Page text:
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                                     Peanut oil: the facts**

Will peanut oil cause allergic reactions for people with peanut allergy?


Research has shown that refined peanut oil will not cause allergic reactions for the overwhelming majority of people who are allergic to peanuts and if anyone does suffer a reaction it is likely to be mild. However, unrefined (crude) peanut oil is more likely to cause symptoms.

The first major research on this subject was published in the British Medical Journal (BMJ) in 1997. Under strict medical surveillance, 60 adults with peanut allergy were fed refined peanut oil and also unrefined (crude) peanut oil. As a result, six of them suffered allergic reactions to the crude oil, but these were only mild reactions. None reacted to the refined oil.

The research was part-funded by the London-based Seed Crushers and Oil Processors Association (SCOPA), and carried out by a team of independent researchers based in Southampton. All papers published in the BMJ are subject to thorough scrutiny by peer groups.

Unrefined peanut oil contains small amounts of peanut protein (the part of the peanut which causes the allergic reaction), but these are believed to be removed during the refining process.

If any protein solids are left, the amount is so small as to be undetectable by standard laboratory methods.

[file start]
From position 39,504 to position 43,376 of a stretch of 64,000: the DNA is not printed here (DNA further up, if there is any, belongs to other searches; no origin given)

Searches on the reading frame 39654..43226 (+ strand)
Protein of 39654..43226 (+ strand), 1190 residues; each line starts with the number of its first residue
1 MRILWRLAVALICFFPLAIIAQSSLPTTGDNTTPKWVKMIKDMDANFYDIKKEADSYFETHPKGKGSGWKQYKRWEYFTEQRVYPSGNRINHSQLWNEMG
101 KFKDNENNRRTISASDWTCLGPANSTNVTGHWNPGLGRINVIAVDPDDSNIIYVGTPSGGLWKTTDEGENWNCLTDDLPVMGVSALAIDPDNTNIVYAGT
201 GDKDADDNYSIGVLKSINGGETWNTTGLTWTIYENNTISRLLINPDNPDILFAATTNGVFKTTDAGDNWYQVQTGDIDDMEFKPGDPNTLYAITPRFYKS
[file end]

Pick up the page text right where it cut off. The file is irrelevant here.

What are the risks in restaurants?

Based on the Southampton research, if a restaurant uses refined peanut oil, it is likely to be

safe for the vast proportion of people with peanut allergy and if anyone does suffer a reaction it is likely to be mild.


We would advise you to check with the staff whether the food you have chosen contains peanut oil, and whether it has been refined; if you are left in any doubt, it is best to make a different choice.

Bear in mind that if refined oil has been used previously to fry a nutty product – for example, peanut cutlets or spring rolls – then this oil might be contaminated with peanut allergens. This therefore might not be safe for people with peanut allergy.

Incidentally, the same holds true if an oil has been used to cook any allergenic food. For example, an oil used to fry fish would not be safe for someone with fish allergy.

**We would like to clarify that the information provided on this page should be considered as a reference only, and not as an official statement from Joseph’s Fish & Chips. 


This information has been obtained from Anaphylaxis UK, a charity supporting people living with serious allergies for over 25 years, offering evidence-based information for individuals and their families, for businesses and for schools and other places of education.


We want to ensure that there is no confusion about the origin of the information and that it is understood that we are not responsible for any inaccuracies or discrepancies that may arise from Anaphylaxis UK.


Moving forward, we will ensure that any information we provide is directly from Anaphylaxis UK. If you have any questions or concerns regarding this matter, please do not hesitate to contact us.

                                         for the full report or visit for more info and advice.

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